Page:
In recent years, employees have turned with increasing frequency to the courts to redress alleged violations of their civil rights in the workplace, often bringing suits under laws such as Title VII of the Civil Rights Act of 1964. Indeed, employment discrimination claims consistently consume a substantial (and rising) portion of the federal court docket. In the four-plus decades since the passage of Title VII, however, the nature of workplace bias itself has changed, becoming more difficult to detect in many cases. Some employers, often with the help of counsel, have learned to finesse their workplace actions to avoid the appearance of bias. Other employers may not even realize the extent to which bias and stereotype unconsciously affect their behavior.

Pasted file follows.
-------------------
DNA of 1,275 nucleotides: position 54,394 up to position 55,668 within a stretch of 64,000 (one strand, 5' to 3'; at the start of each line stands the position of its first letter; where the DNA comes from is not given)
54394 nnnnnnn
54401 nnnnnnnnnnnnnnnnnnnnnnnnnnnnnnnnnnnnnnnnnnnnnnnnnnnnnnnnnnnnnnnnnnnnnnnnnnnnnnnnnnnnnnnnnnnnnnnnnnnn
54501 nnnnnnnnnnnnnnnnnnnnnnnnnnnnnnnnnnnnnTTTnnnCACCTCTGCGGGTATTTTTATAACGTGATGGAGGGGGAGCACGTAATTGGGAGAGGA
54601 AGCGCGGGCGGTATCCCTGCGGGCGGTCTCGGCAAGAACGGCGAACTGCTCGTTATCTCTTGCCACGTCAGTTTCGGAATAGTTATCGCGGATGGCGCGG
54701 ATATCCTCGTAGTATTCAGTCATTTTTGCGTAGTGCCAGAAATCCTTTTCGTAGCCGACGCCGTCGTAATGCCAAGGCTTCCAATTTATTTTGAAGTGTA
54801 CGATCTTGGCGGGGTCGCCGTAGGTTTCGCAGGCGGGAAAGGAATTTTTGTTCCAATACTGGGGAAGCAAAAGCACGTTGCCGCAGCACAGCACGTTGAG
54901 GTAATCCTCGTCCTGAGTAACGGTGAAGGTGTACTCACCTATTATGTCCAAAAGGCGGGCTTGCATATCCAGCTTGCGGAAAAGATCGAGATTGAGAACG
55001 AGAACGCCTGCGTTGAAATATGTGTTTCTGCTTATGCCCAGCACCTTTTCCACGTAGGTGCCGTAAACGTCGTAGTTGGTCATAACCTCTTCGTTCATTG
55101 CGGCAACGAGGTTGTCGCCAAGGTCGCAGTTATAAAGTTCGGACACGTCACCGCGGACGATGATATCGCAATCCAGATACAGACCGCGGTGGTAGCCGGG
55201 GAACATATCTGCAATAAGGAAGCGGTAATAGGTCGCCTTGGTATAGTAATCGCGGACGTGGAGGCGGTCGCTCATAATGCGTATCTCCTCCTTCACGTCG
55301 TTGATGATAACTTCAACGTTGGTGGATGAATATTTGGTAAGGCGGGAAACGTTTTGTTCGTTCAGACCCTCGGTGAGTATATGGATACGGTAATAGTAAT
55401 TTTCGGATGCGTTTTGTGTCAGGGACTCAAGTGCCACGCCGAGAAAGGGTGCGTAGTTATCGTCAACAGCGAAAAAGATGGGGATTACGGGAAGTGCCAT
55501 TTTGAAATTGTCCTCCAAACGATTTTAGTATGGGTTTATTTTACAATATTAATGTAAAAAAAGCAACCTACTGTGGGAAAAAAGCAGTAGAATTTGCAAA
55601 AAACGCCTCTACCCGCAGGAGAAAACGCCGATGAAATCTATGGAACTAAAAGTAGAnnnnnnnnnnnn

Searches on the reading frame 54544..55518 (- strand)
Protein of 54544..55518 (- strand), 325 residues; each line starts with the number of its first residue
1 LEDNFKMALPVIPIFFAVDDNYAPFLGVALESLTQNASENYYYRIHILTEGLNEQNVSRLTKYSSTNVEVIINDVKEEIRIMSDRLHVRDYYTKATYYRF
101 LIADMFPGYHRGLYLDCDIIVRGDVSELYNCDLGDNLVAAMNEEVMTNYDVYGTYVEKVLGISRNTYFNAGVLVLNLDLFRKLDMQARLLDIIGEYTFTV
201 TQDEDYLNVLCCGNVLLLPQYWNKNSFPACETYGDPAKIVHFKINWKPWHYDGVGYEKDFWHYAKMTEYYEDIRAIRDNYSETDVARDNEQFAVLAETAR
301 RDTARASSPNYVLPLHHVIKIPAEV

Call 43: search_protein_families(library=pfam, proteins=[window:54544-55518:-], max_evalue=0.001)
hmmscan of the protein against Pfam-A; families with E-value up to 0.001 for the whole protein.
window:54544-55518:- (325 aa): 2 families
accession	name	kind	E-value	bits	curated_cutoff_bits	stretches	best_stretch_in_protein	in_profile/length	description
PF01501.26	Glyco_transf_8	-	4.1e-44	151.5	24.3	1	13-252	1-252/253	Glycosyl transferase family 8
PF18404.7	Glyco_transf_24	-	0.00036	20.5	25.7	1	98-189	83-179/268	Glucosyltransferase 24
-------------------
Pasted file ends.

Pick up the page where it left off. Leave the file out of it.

This Article looks at one aspect of the intersection between this heightened litigiousness among employees and this evolution in the nature of bias, questioning whether there is some relationship between these two phenomena. Specifically, this Article argues that the proliferation in discrimination litigation might be exacerbating the biases that employers have toward members of a protected class. It asserts that employers frequently leave the antagonistic, emotional, and expensive process of discrimination litigation not only having increased negative views of the plaintiff who initiated the litigation, but also having an enhanced bias against other employees who happen to share the plaintiff’s protected characteristic(s). This Article examines evidence that this “litigation-induced group bias” exists, and discusses potential doctrinal and practice-oriented solutions to this problem, including the role that creative problem-solving, therapeutic jurisprudence, and alternative dispute resolution might play in avoiding this unfortunate and unintended side-effect of discrimination litigation.
Available at: http://works.bepress.com/jessica_fink/1/